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Don't get too attached

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OrangeKangaroo

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It sounds terrible, but my DD gets so excited this time of year as many new girls try out for team and they are all so lovely and nice they are potential friends. Maybe it's the age but I have to remind her not to get too attached, as they may not last the week or become permanent members of the team. How do others handle it? It seems weird to say " don't get too attached" thoughts?
 

ayyyrial

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Why not stay friends with them! It's good to have SOME social contact outside of gymnastics. Unless them not making team would be a dividing factor.
 

Aussie_coach

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The pre teens at our Gymnastics club have a very different reaction to new kids. They want to know how good they are, are they going to better than them and so on. At that age they always have a status in the class and they worry that new kids are going to upset that.
 

GymCMLA

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I bet she is such an amazing welcoming committee for them! It is hard to enter a new team practice even for a day or a week. I bet your daughter excitement to meet them and be friends is such an asset to her team. I'd praise her for this "role" she naturally fits into.
When my dd came to her first try out at a new gym lat year, a girl form camp was there waiting outside with couple others for the doors to be unlocked. As soon as she saw my DD, she screamed hello and ran to hug her. Ice broken immediately! I bet your daughter is a bright spot for these girls transition:)
 

GymDad9.9

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My daughter's team currently has a new teammate who is proving to be a distraction to a very nice team chemistry in place. Ugh.
 
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duyetanh

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This might sound strange, or even heartless, but my child, while excited there would be new people joining, never really concerned herself with bonding with them. She is one though to take time to assess people, and while friendly, would have no problem doing gymnastics where she knows nobody. She is odd that way. She is not a self centered or heartless child by any means, but her mindset is one of, well, it's their loss if they don't want to do it. And I am pretty sure that if there WAS someone she really liked, she would ask to keep in touch with them, like she did when she changed schools. So, if this is something you can pull off, tell your child that if there is anyone she wants to keep in touch with, you will help try to make it happen.:)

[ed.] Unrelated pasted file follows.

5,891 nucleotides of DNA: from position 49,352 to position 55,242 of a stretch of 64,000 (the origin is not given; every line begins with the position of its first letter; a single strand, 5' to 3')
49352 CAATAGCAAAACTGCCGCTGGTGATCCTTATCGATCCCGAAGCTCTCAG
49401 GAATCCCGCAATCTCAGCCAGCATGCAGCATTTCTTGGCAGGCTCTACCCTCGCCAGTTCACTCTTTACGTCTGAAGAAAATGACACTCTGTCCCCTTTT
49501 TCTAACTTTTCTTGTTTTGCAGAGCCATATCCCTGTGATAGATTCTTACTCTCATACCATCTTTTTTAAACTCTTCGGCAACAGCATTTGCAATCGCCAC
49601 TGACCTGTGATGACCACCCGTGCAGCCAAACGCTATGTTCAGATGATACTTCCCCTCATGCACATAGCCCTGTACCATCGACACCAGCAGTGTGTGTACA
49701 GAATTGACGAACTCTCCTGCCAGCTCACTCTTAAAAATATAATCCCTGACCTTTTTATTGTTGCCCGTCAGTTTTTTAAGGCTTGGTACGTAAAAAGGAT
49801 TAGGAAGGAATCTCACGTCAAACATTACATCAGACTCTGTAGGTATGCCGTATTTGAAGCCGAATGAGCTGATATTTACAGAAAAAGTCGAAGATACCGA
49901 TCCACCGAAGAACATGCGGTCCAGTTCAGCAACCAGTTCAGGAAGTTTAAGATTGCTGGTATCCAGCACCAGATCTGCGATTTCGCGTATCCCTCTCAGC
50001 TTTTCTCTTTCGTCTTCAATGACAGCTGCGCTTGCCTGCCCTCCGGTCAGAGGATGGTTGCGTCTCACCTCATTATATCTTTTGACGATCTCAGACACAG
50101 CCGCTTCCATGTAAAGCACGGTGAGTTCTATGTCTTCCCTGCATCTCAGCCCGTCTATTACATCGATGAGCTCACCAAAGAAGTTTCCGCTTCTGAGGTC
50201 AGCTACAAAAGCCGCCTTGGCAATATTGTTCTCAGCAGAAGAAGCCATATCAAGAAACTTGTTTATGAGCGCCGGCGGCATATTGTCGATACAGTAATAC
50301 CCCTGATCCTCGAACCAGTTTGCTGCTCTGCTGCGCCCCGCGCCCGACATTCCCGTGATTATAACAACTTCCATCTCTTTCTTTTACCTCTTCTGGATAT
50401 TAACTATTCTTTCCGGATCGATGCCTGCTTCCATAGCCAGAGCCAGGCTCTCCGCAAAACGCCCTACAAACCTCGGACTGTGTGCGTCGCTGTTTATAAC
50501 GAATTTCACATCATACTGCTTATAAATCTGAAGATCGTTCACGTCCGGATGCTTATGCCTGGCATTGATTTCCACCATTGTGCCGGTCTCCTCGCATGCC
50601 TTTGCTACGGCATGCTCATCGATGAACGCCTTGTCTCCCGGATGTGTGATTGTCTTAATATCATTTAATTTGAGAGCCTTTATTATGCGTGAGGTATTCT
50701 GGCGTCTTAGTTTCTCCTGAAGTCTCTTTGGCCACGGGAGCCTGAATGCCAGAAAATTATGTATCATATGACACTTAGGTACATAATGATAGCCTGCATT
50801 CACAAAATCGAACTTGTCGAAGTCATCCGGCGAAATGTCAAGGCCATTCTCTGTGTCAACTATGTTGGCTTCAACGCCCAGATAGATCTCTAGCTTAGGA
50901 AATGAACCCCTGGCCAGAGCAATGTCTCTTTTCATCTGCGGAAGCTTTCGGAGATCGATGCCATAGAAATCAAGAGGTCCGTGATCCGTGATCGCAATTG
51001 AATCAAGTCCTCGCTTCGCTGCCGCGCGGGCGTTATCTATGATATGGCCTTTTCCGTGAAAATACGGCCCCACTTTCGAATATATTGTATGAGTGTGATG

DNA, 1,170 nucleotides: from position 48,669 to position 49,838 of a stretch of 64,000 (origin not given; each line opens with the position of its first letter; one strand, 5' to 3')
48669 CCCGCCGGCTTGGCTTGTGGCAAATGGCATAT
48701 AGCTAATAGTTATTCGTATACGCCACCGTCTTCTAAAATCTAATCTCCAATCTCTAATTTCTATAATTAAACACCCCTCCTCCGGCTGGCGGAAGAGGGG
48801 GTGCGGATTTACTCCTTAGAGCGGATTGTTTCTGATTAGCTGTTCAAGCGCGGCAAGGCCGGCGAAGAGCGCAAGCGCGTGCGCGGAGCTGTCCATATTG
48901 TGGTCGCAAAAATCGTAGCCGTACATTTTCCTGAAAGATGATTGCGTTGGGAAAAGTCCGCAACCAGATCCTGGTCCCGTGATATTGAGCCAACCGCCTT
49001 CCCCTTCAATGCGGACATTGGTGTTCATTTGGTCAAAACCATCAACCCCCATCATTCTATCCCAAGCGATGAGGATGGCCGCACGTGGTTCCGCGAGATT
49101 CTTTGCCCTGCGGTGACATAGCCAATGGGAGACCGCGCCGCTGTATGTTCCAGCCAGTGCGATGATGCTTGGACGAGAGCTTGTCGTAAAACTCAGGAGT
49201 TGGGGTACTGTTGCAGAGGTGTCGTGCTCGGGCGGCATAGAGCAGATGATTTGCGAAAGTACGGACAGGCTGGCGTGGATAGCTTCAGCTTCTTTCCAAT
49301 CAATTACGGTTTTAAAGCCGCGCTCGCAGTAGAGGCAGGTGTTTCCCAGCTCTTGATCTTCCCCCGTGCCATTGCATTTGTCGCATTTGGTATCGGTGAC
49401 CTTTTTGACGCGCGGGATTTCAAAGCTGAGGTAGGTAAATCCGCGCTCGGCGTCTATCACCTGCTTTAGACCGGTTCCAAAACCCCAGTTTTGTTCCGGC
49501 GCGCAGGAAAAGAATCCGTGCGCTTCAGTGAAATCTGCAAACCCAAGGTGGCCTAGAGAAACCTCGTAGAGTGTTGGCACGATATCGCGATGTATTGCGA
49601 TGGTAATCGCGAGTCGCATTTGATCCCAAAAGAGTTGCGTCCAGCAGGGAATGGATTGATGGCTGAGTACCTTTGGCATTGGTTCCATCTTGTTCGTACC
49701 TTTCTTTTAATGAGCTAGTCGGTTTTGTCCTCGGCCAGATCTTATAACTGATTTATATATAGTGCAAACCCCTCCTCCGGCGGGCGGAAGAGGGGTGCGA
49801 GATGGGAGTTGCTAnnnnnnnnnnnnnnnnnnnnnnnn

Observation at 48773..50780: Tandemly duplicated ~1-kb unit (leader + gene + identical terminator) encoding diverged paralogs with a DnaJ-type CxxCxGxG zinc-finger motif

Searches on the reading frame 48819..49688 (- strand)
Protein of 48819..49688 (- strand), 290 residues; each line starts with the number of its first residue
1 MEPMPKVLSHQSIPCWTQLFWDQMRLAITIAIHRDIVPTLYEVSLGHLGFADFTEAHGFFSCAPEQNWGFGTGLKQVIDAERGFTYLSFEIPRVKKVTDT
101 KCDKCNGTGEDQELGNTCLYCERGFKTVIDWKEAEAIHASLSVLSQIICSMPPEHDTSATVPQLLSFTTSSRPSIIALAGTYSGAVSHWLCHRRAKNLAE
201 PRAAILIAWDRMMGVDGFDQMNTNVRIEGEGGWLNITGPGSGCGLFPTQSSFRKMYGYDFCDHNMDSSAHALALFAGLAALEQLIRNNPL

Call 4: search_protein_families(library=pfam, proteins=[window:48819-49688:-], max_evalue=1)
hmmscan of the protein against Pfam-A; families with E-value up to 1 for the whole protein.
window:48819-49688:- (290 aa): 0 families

l.c.o

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The pre teens at our Gymnastics club have a very different reaction to new kids. They want to know how good they are, are they going to better than them and so on. At that age they always have a status in the class and they worry that new kids are going to upset that.
^this!

DD has both been the new girl, and has "accepted" new girls. Girls are very territorial early, it seems. She's definitely been "excluded", just as I'm sure she has probably excluded other new girls.

That said, if they're truly "nice," then my DD seems to give them a shot, and can appreciate it when they're "good". DD's group just got two new girls, and as far as she's concerned, one has potential for friendship, and the other, not so much so far. Got to love middle schoolers.
 

NutterButter

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My DD is very excited about a girl who just joined. She really wants to get to know her. This girl seems to have much more talent than DD but DD doesn't seem fazed at all by this. At the same time though, she feels very threatened by a much younger group of girls that just moved up to optionals (and will probably be skipping 1 or 2 levels so competing with DD next year).
 

kris

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Part of the reason we chose the gym DD is currently at is how welcoming the current team girls were. I understand wanting to protect your DD from being hurt when the new girl doesn't stay, but it's great she's so open to welcoming new people!
 
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OrangeKangaroo